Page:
Raccoons: wily and adaptive urban animals

Although called “dog-like” raccoons were first classified with bears, until taxonomists eventually grouped them with the ring-tailed cats.

— Barbara Julian

Their scientific name, Procyon lotor, means “dog-like washer,” and perhaps the best-known behaviour of the common raccoon is its habit of washing its food with long, sensitive, lethally-clawed fingers. Surprisingly, raccoons are reputed to live about three years in the wild, while they may live up to 20 in captivity.

It has been said the emotional intelligence of humans took a great leap forward when they began living in settled towns (when they had to learn negotiation and getting along). It has also been suggested we have since then massively overdone urbanization, and the overcrowded post-modern city now makes people stupider (dazed by noise, crowding and the mind-numbing digital devices we play with in nature-deficient high-rise boxes). Some have theorized whatever they have done to humans, cities make wildlife smarter. Raccoons would be a case in point.

Certainly the urban raccoon seems wily enough to live longer than three years, being an opportunistic scavenging omnivore with more food sources and fewer predators in town than in the wild. Its main enemy is traffic, but leafy stretches of suburbia with linked-up green spaces can make it less necessary for wildlife to cross roads. Being blessed with a curious nature and the ability to open garbage cans, urban raccoons can get access to a range of nutrients beyond the insects, shellfish and birds’ eggs natural to them.

We find raccoons all along the banks of Bowker and other creeks, as well as in tunnels, under porches and nesting in the branches of ivy-clad trees. They like to be private, but a passerby may hear unseen mothers musically vocalizing in the bushes to their young, or growling if we come too close. During mating they sometimes shriek as if to wake the dead. Scientists tell us that several North American subspecies have adapted over time to progressively more northern ranges. The first records of ’coons spotted in an urban setting come from Cincinnati in the 1920s, and they now live as far north as Alaska.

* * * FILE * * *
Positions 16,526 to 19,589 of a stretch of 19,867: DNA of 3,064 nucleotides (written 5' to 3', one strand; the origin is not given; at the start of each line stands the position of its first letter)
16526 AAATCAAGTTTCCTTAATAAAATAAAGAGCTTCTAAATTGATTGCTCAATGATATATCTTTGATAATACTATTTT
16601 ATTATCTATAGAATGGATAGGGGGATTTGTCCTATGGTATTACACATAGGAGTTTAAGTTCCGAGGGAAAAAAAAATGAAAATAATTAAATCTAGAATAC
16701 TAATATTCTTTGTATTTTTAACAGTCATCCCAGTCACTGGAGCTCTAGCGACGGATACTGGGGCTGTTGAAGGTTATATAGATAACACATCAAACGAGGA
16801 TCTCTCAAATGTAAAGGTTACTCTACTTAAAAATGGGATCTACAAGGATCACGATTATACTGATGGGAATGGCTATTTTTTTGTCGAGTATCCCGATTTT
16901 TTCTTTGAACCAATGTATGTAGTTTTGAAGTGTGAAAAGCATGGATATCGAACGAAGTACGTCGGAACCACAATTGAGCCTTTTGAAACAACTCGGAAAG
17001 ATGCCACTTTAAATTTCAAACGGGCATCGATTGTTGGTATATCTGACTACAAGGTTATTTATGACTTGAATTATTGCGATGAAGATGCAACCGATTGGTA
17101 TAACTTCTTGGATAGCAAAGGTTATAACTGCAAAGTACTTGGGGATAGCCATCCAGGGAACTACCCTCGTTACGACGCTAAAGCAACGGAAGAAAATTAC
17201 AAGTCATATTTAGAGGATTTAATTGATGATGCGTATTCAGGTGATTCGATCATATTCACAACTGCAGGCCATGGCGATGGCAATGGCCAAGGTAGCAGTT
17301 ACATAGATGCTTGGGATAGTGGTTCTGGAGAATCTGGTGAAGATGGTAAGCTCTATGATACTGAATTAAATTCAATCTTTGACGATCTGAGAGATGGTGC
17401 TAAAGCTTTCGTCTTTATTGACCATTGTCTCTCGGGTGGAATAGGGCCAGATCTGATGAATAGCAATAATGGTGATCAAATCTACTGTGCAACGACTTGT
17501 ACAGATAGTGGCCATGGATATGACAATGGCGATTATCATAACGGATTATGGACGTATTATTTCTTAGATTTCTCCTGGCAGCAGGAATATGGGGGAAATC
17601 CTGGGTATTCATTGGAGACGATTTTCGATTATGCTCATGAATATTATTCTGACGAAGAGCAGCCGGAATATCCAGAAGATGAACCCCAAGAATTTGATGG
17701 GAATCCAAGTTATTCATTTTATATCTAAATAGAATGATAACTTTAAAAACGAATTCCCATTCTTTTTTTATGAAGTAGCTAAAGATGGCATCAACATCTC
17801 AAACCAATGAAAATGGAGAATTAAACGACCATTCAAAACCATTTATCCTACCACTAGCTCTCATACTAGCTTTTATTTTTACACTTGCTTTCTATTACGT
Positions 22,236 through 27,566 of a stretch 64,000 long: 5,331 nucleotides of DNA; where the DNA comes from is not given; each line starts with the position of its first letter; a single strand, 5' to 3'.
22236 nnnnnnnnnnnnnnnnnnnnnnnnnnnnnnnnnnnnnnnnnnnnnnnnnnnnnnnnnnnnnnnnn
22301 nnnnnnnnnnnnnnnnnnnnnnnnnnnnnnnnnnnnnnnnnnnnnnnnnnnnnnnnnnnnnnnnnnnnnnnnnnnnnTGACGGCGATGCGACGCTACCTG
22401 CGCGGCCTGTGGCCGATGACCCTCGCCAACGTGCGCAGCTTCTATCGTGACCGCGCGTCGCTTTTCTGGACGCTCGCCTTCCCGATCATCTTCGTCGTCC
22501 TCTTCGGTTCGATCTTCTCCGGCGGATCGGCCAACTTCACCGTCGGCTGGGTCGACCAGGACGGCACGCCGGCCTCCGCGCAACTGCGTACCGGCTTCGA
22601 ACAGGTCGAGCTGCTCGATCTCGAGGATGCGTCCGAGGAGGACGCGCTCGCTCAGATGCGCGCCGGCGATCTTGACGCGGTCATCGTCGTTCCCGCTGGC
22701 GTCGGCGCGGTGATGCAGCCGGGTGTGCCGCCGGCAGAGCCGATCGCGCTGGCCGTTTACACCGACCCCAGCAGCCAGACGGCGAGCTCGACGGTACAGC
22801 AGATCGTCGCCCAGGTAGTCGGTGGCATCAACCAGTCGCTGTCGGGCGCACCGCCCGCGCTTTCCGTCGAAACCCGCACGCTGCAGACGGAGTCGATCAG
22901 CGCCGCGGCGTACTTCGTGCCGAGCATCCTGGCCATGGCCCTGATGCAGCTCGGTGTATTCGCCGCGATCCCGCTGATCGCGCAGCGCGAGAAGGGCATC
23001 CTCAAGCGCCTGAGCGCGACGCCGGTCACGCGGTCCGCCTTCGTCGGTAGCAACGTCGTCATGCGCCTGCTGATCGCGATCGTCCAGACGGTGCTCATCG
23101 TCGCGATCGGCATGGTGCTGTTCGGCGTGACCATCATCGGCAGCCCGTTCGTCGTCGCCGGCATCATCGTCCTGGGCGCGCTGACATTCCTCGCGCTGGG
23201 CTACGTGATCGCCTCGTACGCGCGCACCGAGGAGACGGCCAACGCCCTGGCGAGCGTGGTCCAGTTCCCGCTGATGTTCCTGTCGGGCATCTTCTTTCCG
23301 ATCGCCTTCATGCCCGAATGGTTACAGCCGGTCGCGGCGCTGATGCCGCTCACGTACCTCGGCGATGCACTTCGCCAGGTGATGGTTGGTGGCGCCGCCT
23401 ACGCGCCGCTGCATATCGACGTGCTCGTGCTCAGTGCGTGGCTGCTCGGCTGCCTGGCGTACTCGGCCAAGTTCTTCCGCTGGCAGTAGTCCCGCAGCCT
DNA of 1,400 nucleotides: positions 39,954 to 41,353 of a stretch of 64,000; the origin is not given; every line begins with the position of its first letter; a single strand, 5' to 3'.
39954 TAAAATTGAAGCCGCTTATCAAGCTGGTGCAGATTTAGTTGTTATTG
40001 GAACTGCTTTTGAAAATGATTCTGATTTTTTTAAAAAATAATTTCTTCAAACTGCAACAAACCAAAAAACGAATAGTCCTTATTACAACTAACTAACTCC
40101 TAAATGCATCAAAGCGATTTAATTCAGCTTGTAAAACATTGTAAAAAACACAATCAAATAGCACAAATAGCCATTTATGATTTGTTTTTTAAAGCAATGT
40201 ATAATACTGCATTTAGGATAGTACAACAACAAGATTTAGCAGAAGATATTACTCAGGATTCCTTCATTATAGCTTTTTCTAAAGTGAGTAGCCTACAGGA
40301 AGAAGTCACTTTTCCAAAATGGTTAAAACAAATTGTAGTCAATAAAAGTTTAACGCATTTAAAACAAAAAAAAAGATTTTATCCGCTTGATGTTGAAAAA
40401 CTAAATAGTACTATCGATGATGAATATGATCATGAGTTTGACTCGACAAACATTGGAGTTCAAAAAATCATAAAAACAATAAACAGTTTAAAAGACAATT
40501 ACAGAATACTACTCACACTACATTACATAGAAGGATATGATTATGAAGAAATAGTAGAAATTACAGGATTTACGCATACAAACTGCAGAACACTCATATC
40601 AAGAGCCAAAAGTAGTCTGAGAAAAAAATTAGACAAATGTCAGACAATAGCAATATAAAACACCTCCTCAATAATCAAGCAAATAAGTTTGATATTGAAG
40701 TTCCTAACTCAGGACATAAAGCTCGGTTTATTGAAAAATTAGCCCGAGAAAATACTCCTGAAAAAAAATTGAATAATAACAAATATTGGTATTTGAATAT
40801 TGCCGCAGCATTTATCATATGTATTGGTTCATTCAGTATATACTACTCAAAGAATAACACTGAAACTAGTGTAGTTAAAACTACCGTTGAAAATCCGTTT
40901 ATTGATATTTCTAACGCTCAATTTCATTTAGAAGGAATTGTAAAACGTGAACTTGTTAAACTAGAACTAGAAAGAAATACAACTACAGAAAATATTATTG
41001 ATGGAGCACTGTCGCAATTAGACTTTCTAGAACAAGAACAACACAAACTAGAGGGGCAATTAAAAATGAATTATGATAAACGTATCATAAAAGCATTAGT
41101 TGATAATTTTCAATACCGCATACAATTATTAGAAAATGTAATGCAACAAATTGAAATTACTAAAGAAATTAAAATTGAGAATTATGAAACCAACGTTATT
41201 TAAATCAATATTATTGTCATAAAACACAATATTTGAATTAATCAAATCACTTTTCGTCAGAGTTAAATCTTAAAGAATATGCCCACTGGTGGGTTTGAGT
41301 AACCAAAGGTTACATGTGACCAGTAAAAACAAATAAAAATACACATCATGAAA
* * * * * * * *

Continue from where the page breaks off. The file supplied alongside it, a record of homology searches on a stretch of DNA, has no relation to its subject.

Although called “dog-like” raccoons were first classified with bears, until taxonomists eventually grouped them with the ring-tailed cats. Fossils show their earliest ancestors came from Europe and apparently crossed to North America via Asia, yet the groups preceding the present North American species seem –— based on morphological and fossil comparisons -— to have come from Central America. They are one of those species that muddle the very idea of “invasives,” having withdrawn from and re-invaded the same territories at several times over their interesting evolutionary career.

Raccoon kits are born tiny, blind and deaf, usually two to five in a litter. That early helplessness means mothers must nurture and teach the young, and the pressure to learn is an aspect of their evolved intelligence. Recent studies have shown that a raccoon can remember solutions to tasks for up to three years. Those of us who study them in our own backyards can cite many examples of their inquisitive trial-and-error behaviour.

One of their talents is the ability to get along with other species, not only with humans (who they will befriend if they are being fed and crooned to), but also with resident cats. If cats don’t challenge the bandits, the bandits will live and let live. Backyard chickens however are another matter, as this writer once discovered at the cost of a well-loved pet hen, victim of the engaging but merciless masked marauder.

 

 

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